All is not well in the Rees family house. M.D. is out of sorts, possibly ill but with no real signs other than being distressed. My wife has taken the day off to be with her, leaving me with the job of making bread. But, today is not like normal bread making days. Today I also have to make three other (non-Paul related) breads for friends and ourselves. This is going to a difficult and challenging day. Hopefully the ciabatta will be the easiest and quickest to do.
Ciabatta is a, notoriously, wet bread. Now, I like a wet dough as much as the next person but for 500g flour I normally add about 320ml water; for ciabatta Paul has us add 400ml of water to the same amount of flour. For this reason it is advised to be done in a mixer using a dough hook.
Mixing and Kneading
Um, I don’t really think this section has relevance when a machine is used. But never mind. The ingredients are put in with 300ml water and they are mixed on a low speed to bring the dough together. Once this has been achieved (2 mins) the rest of the water is added slowly whilst the mixer is turned up to a medium speed. This does get messy as the water splashes everywhere – all good fun! You know when it is done because the dough stretches very easily and it is soft, almost silky (8 mins). And that is it.
Because Ciabatta is only proved once you need to keep the air in the dough after proving whilst shaping and transferring to a baking tray. For this reason you are advised to use a square plastic container; 2 litres will do. So when you turn it out, onto a very heavily floured surface (and then heavily floured on top), it comes out in a square shape; this means it will require little more than cutting up into 4 logs and placing them on the baking trays.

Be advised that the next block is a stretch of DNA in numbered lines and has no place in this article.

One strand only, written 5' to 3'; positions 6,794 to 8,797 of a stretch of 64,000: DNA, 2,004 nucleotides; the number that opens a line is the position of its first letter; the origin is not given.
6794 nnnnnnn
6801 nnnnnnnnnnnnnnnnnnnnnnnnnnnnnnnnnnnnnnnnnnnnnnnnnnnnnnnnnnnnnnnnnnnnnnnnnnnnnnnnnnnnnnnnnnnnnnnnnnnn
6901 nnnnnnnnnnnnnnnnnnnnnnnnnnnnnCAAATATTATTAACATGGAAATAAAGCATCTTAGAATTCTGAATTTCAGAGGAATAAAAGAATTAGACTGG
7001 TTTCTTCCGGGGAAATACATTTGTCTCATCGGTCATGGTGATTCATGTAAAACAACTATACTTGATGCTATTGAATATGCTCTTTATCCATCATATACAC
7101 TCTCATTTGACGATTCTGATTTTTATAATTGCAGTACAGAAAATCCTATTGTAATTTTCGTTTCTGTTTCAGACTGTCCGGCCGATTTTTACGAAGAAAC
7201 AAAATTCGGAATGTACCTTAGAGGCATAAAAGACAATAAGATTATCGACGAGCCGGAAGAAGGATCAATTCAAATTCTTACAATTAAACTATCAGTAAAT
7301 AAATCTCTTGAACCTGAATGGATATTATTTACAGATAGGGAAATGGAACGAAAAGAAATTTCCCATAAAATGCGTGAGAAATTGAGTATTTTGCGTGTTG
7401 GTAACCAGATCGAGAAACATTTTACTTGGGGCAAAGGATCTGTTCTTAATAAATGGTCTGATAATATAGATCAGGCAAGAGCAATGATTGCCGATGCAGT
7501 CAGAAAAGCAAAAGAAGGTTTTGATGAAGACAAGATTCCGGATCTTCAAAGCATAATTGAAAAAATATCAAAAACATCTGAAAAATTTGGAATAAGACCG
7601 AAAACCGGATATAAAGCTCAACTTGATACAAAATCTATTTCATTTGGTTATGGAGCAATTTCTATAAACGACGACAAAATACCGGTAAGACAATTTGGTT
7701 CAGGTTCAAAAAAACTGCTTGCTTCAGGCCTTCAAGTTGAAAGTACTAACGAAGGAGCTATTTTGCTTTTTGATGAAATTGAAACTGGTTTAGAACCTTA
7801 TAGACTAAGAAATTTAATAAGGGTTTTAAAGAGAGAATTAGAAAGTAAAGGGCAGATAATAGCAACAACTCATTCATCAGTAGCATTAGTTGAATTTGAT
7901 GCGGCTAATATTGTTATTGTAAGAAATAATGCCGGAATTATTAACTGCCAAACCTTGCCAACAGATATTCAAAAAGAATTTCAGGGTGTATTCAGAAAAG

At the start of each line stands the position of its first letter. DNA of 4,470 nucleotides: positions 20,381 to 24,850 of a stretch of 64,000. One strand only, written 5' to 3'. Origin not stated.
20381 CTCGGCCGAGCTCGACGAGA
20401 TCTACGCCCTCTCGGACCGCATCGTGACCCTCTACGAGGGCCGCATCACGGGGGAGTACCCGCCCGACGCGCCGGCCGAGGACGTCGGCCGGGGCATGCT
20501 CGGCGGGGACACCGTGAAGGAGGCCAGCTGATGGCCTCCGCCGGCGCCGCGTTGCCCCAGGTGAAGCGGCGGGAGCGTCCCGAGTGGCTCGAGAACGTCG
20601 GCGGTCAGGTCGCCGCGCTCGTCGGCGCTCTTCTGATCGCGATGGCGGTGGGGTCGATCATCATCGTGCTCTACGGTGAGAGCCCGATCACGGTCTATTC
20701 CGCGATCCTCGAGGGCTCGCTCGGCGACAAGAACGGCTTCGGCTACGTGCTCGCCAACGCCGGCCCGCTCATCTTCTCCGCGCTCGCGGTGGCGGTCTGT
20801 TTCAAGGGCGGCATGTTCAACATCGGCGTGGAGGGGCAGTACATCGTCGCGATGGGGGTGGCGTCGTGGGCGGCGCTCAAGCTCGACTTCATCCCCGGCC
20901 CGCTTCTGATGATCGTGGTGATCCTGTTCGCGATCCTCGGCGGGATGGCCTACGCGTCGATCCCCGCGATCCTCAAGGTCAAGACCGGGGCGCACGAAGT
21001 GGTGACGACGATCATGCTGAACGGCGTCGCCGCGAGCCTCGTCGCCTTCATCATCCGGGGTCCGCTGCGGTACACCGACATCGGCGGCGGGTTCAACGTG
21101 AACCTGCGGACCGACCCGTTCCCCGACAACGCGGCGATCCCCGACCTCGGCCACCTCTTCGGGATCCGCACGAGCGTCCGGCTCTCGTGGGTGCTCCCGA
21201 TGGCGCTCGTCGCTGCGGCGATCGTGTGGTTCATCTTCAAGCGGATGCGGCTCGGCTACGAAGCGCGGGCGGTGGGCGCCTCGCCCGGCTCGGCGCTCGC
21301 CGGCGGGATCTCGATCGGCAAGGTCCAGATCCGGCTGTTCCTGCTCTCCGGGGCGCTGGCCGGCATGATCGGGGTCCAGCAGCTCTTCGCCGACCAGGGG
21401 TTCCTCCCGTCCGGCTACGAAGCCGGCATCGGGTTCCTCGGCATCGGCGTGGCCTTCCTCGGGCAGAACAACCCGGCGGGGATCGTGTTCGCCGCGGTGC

I always chuckle when I see the instructions Paul gives: cut the dough into four, stretch them and place them onto the tray. Try and pick up a ciabatta log in dough form and not let it stretch – it is not possible, they are too soft, almost fluid like. I think this instruction is redundant, but maybe it is there to stop people panicking when it does happen.
They are left to rest for 20 mins whilst the oven preheats to 220.
Baked for 25 mins, these loafs fill the home with a warm, comforting smell that reminds me of the early mornings in Rome. Now, I don’t know if that is an invented memory or if Rome really did smell like that; but that is not really the point, it sends me back to walking the streets in dim light of a Roman morning. Very tranquil.
The bread itself is, as ciabatta should be, amazing! The crust is probably the best thing about ciabatta, it is fantastic. The crumb is irregular and soft, it makes a brilliant peanut butter sandwich.
Ciabatta is a great, versatile bread. It can be made into pizzas, sandwiches, crustinis, croutons, toast, bruschettas; in fact Paul follows this recipe with a load of bruschetta recipes (thus making his 100 bread recipes idea rather false) so maybe I will use these four loaves to make them.
[Amendment: the following day I have discovered that my 4 loaves has become one loaf . . . I don’t think I can blame the dogs for this one! So I cannot make the bruschettas, and as they are not real bread recipes I will replace them with some recipes from Paul’s other books just to make sure I have 100 breads]
History of Bread
Not the most reliable of sources, Plutarch was a writer of the Roman period who enjoyed writing biographies comparing Roman figures with Greek ones. In this case he is writing about the semi-mythical lawgiver of Sparta, Lycurgus. Plutarch’s descriptions of Sparta are often fanciful, or based on a more contemporary Sparta which can often seem to have been almost a tourist trap rather than an authentic representation of Sparta at the height of her supremacy. The passage below is about young Spartans being voted in to join the highly competitive military messes, using bread to cast their votes:
“And they say that a candidate for membership in one of these messes underwent the following ordeal. Each of the mess-mates took in his hand a bit of soft bread, and when a servant came along with a bowl upon his head, then they cast it into this without a word, like a ballot, leaving it just as it was if he approved of the candidate, but if he disapproved, squeezing it tight in his hand first.  For the flattened piece of bread had the force of a perforated, or negative, ballot. And if one such is found in the bowl, the candidate is not admitted to the mess, because they wish all its members to be congenial. The candidate thus rejected is said to have been ‘caddished,’ for ‘caddichus’ is the name of the bowl into which they cast the pieces of bread” Plutarch, Lycurgus, 12.5-6